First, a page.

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Empathy Fatigue: The Guilt-Free Guide to Recognize & Overcome It

Empathy Fatigue

The ability to help others is something we should all embrace, but what happens when it gets too much? That’s when empathy fatigue can set in.

We’re told from a very young age that if we can help someone in pain or in need, we should do it. When we see a friend struggling with an emotional problem, we want them to talk to us, we want to listen and help them feel better. This is a natural part of life and something we should be proud of. The problem is, what if you become everyone’s confidant, what if you’re so good at listening and giving advice that everyone comes to you? Well, welcome to the world of empathy fatigue.

Before we go too deep, do you think that’s a good situation or a bad one?

You can look at it from both sides. Firstly, it’s great people trust you and feel you can help. That should make you feel good. Secondly however, there is only so much empathy you can show and give, before you start to feel like your own needs aren’t being met, and that you’re basically an emotional doormat for everyone who has a problem.

It’s such a fine line. [Read: Why being an empath in a relationship is a blessing and a curse]

What exactly is empathy?

Empathy is the ability to listen and understand someone’s emotions and feelings, and in many ways, to be able to give advice to help them. Even if you don’t give advice, you say words which are comforting. A person with a high empathy level is someone who can make others feel better.

There is a slight difference between being an empath, and being a person with empathy however.

An empath is someone who can pick up on the feelings of another person and takes those feelings on as their own. For example, if someone is feeling sad, an empath may spend a short amount of time around that person and then suddenly start to feel sad themselves, when they have no real reason to. [Read: 12 strong signs of an empath – Do you feel deeper than others?]

On the other hand, a person with empathy has the ability to listen and understand emotions, but they don’t actually feel them as their own. They are able to put themselves in the person’s shoes mentally, but not spiritually. They may feel sympathy for the person and really be able to understand the deeper reasons and emotions below the surface, but unlike an empath, there is no transfer of emotions going on.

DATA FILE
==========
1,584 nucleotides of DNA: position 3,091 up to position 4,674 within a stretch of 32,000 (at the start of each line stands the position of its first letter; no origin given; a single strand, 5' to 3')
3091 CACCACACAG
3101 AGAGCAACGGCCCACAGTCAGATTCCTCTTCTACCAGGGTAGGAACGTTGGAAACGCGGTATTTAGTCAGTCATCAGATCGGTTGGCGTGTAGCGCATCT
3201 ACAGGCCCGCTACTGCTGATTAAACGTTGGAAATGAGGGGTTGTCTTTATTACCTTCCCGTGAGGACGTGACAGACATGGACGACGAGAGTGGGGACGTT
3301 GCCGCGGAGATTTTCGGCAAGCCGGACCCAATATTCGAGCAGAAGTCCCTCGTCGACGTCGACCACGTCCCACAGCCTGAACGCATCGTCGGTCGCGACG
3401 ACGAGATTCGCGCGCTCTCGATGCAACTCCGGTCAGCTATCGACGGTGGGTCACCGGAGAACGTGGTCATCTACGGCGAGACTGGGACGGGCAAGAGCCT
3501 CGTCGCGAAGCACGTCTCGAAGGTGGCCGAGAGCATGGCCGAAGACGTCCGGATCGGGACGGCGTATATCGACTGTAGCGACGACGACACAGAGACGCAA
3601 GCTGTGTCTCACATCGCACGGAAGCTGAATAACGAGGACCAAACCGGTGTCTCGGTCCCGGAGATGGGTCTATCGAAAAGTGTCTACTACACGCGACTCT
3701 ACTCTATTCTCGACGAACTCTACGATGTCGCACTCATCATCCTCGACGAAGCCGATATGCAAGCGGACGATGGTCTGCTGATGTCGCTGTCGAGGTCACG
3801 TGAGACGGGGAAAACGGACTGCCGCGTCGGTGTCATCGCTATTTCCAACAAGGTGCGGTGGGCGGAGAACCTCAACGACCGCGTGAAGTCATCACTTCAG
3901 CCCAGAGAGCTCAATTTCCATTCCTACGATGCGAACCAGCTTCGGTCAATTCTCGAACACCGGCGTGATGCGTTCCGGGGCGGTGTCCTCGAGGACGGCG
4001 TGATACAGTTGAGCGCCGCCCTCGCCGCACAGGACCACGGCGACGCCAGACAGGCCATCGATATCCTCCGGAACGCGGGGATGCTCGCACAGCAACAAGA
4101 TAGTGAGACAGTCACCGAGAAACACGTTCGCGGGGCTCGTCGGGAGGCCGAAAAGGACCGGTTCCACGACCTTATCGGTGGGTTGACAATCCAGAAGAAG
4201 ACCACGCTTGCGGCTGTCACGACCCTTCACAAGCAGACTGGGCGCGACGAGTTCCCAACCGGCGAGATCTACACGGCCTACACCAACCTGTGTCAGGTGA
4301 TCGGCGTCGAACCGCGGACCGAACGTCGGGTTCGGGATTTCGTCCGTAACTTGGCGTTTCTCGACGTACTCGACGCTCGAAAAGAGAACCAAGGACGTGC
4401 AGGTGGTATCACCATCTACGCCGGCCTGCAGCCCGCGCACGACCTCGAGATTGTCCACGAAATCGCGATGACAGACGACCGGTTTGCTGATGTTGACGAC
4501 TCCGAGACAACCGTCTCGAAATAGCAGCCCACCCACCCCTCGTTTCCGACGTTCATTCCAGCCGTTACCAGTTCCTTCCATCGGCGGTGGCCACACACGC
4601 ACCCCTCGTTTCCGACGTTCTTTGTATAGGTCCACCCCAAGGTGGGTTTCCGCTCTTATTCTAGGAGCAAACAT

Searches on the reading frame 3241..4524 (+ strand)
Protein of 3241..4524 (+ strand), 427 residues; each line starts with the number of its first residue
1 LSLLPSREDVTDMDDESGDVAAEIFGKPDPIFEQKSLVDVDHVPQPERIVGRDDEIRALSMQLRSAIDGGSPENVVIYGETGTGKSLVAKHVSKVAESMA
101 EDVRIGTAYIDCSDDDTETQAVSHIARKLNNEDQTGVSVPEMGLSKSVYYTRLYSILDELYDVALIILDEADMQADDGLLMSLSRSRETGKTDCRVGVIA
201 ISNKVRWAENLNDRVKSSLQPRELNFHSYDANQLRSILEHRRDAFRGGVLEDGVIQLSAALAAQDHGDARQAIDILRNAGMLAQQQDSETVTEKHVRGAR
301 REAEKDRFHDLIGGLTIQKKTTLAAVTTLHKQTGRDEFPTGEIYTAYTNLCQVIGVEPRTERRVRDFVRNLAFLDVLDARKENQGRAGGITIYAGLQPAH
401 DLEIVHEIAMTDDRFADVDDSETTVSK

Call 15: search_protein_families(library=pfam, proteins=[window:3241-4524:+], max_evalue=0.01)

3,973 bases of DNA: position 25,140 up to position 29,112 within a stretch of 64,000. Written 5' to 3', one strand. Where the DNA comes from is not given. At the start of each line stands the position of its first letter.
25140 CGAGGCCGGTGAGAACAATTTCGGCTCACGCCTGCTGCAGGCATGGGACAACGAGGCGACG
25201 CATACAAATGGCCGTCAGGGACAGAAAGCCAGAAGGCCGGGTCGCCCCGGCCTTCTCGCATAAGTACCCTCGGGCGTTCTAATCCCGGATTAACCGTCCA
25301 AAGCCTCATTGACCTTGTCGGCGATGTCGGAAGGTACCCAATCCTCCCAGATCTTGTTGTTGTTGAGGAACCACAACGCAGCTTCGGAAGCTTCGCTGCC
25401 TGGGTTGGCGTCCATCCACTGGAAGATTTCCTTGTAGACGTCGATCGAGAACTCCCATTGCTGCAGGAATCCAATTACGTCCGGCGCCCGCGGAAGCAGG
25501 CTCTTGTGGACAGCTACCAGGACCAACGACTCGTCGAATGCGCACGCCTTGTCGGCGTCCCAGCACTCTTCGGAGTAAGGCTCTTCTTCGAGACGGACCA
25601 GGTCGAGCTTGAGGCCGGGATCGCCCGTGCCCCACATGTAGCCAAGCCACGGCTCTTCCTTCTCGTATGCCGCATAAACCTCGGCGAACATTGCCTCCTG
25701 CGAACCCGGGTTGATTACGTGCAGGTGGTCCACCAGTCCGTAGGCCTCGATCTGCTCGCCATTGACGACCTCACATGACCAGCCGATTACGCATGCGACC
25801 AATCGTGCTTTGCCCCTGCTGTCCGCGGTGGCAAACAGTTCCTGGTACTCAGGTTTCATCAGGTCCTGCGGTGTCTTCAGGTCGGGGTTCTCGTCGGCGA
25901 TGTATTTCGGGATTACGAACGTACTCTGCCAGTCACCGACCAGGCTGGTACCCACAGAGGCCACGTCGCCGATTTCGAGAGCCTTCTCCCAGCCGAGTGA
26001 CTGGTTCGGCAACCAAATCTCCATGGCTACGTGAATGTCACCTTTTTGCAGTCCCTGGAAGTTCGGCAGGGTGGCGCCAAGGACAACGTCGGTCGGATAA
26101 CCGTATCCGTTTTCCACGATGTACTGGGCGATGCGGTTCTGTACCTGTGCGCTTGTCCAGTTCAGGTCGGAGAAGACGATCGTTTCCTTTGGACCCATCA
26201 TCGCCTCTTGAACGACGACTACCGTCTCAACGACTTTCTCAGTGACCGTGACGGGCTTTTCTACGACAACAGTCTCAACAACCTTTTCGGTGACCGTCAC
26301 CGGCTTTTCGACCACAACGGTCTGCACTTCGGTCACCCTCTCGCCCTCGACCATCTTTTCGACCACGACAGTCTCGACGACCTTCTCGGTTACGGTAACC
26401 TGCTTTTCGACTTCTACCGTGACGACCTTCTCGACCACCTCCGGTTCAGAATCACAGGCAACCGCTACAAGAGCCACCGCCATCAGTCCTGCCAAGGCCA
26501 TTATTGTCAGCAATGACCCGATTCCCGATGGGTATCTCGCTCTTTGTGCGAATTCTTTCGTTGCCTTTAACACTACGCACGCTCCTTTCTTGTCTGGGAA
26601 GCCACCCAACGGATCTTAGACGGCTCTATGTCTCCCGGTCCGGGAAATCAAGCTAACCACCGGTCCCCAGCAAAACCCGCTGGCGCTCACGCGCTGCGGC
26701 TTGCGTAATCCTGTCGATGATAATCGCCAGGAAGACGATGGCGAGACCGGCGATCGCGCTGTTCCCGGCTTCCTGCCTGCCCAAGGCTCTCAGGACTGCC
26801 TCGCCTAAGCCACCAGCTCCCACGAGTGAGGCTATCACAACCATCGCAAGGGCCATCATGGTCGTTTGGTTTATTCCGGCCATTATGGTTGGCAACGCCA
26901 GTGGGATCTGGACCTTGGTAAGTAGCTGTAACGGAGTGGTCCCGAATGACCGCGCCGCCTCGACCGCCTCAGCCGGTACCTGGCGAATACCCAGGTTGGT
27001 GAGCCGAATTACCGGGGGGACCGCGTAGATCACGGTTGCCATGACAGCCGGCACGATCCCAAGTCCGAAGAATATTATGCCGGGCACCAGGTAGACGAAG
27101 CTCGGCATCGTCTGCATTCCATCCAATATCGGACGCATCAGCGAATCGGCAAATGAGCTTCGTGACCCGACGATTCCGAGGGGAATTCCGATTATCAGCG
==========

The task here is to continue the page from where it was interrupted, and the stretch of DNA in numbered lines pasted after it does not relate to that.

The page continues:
So, you’re not necessarily an empath if you have empathy?

Not necessarily, no. A good example of someone who has empathy is a professional counselor. That person is able to listen to and understand the feelings of another person, and able to help them via the advice they give. This is more than mere listening, it is really having a greater understanding of how they feel and why.

An empath on the other hand is very likely to feel extremely overwhelmed being around people for a long period of time. The constant back and forth of different emotions whilst simply waiting for the bus can cause that person to need to lay down in a darkened room and center themselves.

What is empathy fatigue?

Those explanations bring us onto the main point of this feature – empathy fatigue.

An empath feels empathy fatigue practically on a constant basis, but it is a slightly different type of deal. For a person with empathy, they can easily suffer from empathy fatigue if they try to take on too much. It is possible to shield yourself from the fatigue, but it can be difficult to say ‘no’ to someone when they ask to sit and talk to you.

This is why people who have actually developed empathy fatigue never really find they feel better – they fail to put themselves first. [Read: Do you feel emotionally drained? 15 reasons and cures that work]

Empathy fatigue and how all of us experience it

Let’s give an example to make this clearer.

A close friend has just split up with their partner. They’re devastated because they were cheated on, they’d been together for years, and they shared a home. Now your friend is left single and alone, they’re trying to process everything and really struggling with it. They turn to you for help and advice and you gladly listen to them for the first few times. After a while, you start to feel a little down yourself, you’re constantly going over and over the same thing all the time and your friend is calling you on a regular basis to talk things over.